Copy or move the
yob2010.txtfile into the directory you are using to run bq commands.
Step 2: Create a new dataset
bq lscommand to see whether your default project has any existing datasets.
datasetId ------------- olddataset
bq lsagain to list the datasets in a specific project by including the project ID followed by a colon (:). The following example lists the datasets in the
bq ls publicdata:
datasetId ----------- samples
bq mkcommand to create a new dataset named
babynamesin your default project. A dataset name can be up to 1,024 characters long, and consist of A-Z, a-z, 0-9, and the underscore, but it cannot start with a number or underscore, or have spaces.
bq mk babynames
Dataset 'myprojectid:babynames' successfully created.
bq lsto confirm that the dataset now appears as part of the default project:
datasetId ------------- olddataset babynames
Step 3: Upload the table
bq load command creates or updates a table and loads data in a single step.
bq loadcommand to load your source file into a new table called
babynamesdataset you created above. By default, this runs synchronously, and will take a few seconds to complete.
bq load babynames.names2010 yob2010.txt name:string,gender:string,count:integer
bq loadcommand arguments:
yob2010.txt: if necessary, include the full path to the file
Waiting on job_4f0c0878f6184119abfdae05f5194e65 ... (35s) Current status: DONE
bq lsto confirm that the table now appears in the dataset:
bq ls babynames
tableId Type ----------- ------- names2010 TABLE
bq showto see the schema:
bq show babynames.names2010
Table myprojectid:babynames.names2010 Last modified Schema Total Rows Total Bytes Expiration ----------------- ------------------- ------------ ------------- ------------ 13 Mar 15:31:00 |- name: string 34041 653855 |- gender: string |- count: integer
By default, when you load data, BigQuery expects UTF-8 encoded data. If you have
data that is in ISO-8859-1 (or Latin-1) encoding and are having problems with
your loaded data, you can tell BigQuery to treat your data as Latin-1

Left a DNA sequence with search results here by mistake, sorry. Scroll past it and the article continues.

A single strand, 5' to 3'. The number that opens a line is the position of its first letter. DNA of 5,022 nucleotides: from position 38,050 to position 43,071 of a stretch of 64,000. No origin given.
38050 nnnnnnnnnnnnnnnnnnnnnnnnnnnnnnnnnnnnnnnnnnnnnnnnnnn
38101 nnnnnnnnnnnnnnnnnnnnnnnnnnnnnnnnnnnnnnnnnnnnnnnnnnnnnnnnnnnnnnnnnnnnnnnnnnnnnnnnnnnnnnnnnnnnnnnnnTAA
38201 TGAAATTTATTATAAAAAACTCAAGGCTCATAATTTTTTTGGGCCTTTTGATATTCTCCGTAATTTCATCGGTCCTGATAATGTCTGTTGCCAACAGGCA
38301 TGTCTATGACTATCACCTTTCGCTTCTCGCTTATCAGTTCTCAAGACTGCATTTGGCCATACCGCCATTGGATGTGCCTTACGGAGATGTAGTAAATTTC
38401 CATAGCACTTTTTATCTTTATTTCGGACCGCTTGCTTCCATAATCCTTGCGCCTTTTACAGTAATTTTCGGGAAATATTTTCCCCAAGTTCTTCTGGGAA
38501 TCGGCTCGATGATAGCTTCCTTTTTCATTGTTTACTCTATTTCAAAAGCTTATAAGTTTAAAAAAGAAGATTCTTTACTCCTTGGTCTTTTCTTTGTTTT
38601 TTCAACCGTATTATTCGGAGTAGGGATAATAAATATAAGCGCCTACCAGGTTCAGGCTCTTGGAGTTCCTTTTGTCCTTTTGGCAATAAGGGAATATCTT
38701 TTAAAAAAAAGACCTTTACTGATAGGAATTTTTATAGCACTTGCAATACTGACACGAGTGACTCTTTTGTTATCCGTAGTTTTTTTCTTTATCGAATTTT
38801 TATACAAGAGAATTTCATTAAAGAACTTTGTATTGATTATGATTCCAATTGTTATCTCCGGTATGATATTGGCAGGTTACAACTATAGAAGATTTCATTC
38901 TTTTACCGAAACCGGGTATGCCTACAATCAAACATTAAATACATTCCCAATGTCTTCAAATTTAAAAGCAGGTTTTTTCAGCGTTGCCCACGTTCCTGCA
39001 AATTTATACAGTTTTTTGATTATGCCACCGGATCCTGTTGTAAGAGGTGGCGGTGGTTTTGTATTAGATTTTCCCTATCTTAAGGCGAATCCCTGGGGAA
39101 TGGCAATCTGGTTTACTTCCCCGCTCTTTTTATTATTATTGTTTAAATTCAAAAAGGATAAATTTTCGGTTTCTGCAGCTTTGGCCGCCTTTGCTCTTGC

explicitly, using the
For more information, see Character Encodings.
Step 4: Run queries
Run the following command to return the most popular girls' names:
bq query "SELECT name,count FROM babynames.names2010 WHERE gender = 'F' ORDER BY count DESC LIMIT 5"
Waiting on job_58c0f5ca52764ef1902eba611b71c651 ... (0s) Current status: DONE +----------+-------+ | name | COUNT | +----------+-------+ | Isabella | 22731 | | Sophia | 20477 | | Emma | 17179 | | Olivia | 16860 | | Ava | 15300 | +----------+-------+
Run the following command to see the most unusual boys' names.
The minimum count is 5 because the source data omits names
with fewer than 5 occurrences.
bq query "SELECT name,count FROM babynames.names2010 WHERE gender = 'M' ORDER BY count ASC LIMIT 5"
Waiting on job_556ba2e5aad340a7b2818c3e3280b7a3 ... (1s) Current status: DONE +----------+-------+ | name | COUNT | +----------+-------+ | Aarian | 5 | | Aaidan | 5 | | Aamarion | 5 | | Aadhavan | 5 | | Aaqib | 5 | +----------+-------+
To avoid incurring charges to your GCP account for the resources used in this quickstart:
bq rmcommand to remove the
babynamesdataset. Use the
-rflag to delete all tables in the dataset, include the
bq rm -r babynames
Confirm the delete command by typing
To learn more about the bq command-line tool, see
To learn more about loading data, see Loading data into BigQuery.
To learn more about querying data, see Querying data.
To learn how to export data out of BigQuery, see Exporting data from BigQuery.
To learn how to create an application using the Google BigQuery API, see Create a simple application with the API.